FSCA believes the answer to these two questions is crucial in moving toward a regulatory environment that actually protects consumers and not the bottom line of insurers. A wedge must be driven between employees of the AMF and the insurers when we consider the latest statement of an employee of Manulife, Guy Couture, in the Insurance Journal who made public threats against the career of advisors who decide to help their clients in setting up a life settlement which is a legal option in Quebec. Couture gave the impression that the AMF and Revenue Quebec could be used to sanction advisors who would for example help terminally ill policy owners get an advance on their death benefit through a loan settlement. It is clear the insurers would prefer that the terminally ill policy owners cancel their policies to get its cash value since they would not have to pay the death benefit; very profitable but highly unethical. Obviously FSCA considers this to be an unacceptable exploitation of consumers who are facing hard times. As a result, FSCA expected the AMF to refute Couture’s allegations but instead the AMF decided to remain silent reinforcing Couture’ statement.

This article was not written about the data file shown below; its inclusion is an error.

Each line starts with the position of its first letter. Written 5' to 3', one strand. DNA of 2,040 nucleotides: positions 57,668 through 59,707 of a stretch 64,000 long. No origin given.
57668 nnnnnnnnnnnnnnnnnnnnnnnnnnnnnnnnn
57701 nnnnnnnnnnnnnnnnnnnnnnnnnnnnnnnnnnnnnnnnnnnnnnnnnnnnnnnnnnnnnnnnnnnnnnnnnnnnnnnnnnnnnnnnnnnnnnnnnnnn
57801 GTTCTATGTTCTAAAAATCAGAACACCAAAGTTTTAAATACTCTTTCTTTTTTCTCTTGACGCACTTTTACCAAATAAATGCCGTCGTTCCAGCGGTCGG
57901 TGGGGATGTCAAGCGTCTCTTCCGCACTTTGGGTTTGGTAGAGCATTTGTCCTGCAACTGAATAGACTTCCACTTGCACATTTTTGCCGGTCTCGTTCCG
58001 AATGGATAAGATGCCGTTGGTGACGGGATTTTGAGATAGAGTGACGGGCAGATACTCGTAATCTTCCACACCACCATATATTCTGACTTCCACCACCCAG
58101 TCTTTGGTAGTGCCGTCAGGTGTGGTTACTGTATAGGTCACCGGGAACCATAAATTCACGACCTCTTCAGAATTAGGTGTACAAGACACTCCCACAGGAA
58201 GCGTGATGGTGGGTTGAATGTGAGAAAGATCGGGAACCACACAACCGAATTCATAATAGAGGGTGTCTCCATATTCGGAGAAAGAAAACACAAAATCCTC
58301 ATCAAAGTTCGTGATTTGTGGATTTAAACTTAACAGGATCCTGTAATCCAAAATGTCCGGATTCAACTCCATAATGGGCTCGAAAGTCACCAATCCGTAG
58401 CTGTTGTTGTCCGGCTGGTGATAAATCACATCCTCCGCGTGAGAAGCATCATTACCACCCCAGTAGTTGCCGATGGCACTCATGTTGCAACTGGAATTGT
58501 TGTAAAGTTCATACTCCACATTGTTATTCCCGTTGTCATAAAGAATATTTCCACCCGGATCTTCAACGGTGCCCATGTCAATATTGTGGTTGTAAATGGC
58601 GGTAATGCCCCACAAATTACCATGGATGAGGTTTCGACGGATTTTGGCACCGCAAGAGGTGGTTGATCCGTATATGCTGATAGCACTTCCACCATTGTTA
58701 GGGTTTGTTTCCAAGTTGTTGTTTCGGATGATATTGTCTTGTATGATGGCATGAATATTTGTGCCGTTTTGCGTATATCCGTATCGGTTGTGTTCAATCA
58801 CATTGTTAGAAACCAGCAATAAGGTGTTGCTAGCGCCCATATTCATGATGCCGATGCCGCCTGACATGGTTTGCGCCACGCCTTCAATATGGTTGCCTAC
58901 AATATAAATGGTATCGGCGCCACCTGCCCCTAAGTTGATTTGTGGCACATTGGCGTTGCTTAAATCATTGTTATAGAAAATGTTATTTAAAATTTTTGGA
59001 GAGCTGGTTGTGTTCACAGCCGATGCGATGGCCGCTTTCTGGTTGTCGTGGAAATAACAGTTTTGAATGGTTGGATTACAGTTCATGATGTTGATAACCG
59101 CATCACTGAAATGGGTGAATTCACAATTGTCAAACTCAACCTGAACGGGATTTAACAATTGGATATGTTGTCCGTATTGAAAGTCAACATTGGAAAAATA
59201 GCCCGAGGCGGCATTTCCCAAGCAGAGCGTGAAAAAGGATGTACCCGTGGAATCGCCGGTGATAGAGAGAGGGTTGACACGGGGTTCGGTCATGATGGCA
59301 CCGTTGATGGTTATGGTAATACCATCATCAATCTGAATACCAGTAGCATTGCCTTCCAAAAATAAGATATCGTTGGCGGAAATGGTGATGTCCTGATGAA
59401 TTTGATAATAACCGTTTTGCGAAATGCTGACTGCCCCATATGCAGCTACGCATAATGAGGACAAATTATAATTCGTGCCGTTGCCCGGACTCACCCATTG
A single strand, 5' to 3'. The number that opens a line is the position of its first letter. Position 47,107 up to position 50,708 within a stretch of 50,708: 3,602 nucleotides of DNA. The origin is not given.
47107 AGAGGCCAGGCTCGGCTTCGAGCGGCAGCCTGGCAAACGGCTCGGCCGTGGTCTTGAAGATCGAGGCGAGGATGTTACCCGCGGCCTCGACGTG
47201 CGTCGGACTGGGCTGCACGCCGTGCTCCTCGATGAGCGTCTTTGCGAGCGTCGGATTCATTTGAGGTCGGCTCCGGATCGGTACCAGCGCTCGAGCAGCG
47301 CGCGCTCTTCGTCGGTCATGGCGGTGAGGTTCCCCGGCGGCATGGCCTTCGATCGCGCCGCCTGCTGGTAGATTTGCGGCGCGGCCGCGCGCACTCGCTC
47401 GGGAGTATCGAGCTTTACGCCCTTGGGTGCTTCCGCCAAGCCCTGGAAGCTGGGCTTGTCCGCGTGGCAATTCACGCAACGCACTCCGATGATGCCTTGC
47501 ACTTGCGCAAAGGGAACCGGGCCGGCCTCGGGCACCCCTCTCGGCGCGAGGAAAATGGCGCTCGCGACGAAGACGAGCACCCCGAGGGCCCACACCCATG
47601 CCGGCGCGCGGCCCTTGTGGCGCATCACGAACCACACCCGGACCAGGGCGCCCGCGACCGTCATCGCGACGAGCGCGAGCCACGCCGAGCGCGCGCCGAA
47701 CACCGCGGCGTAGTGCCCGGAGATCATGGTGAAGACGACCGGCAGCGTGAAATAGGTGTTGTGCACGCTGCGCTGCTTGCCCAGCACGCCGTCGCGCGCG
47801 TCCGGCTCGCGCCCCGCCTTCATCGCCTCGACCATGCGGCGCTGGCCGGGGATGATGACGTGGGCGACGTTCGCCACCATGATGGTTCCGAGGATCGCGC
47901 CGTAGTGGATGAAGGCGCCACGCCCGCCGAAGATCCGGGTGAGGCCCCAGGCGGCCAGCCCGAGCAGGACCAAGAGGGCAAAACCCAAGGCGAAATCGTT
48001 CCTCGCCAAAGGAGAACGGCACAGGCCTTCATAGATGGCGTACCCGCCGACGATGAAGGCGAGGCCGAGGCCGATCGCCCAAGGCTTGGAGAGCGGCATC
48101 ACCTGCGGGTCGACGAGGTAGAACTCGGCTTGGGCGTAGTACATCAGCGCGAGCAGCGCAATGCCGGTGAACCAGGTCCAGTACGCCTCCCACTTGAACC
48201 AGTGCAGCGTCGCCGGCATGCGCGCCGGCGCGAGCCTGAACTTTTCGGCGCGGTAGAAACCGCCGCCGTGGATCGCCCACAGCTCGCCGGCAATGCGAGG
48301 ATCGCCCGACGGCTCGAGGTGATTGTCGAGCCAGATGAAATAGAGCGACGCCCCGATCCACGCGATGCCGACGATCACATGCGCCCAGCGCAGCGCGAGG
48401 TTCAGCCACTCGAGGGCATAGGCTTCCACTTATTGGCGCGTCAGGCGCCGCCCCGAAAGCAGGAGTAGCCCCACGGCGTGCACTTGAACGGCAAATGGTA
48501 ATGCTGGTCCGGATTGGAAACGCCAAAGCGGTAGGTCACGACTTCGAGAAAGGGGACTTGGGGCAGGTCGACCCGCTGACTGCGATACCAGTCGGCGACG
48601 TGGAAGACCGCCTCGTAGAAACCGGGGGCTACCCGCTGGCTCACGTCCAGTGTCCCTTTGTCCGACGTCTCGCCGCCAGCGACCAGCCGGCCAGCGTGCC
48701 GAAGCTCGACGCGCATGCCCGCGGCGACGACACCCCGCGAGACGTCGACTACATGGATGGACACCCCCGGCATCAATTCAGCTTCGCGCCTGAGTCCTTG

“The life insurance industry is not well at all. The only medicine is multiple class actions and the FSCA is ready to proceed with two of these in a very near future. It is sad for me to announce that in one of these class actions, the regulators and provincial governments will be included as defendants.” In making this declaration, Richard Proteau added “When laws are a convenience for some and an obligation for others, there cannot be a just society; there cannot be a lawful society; conditions necessary for consumers to have confidence in the free market.”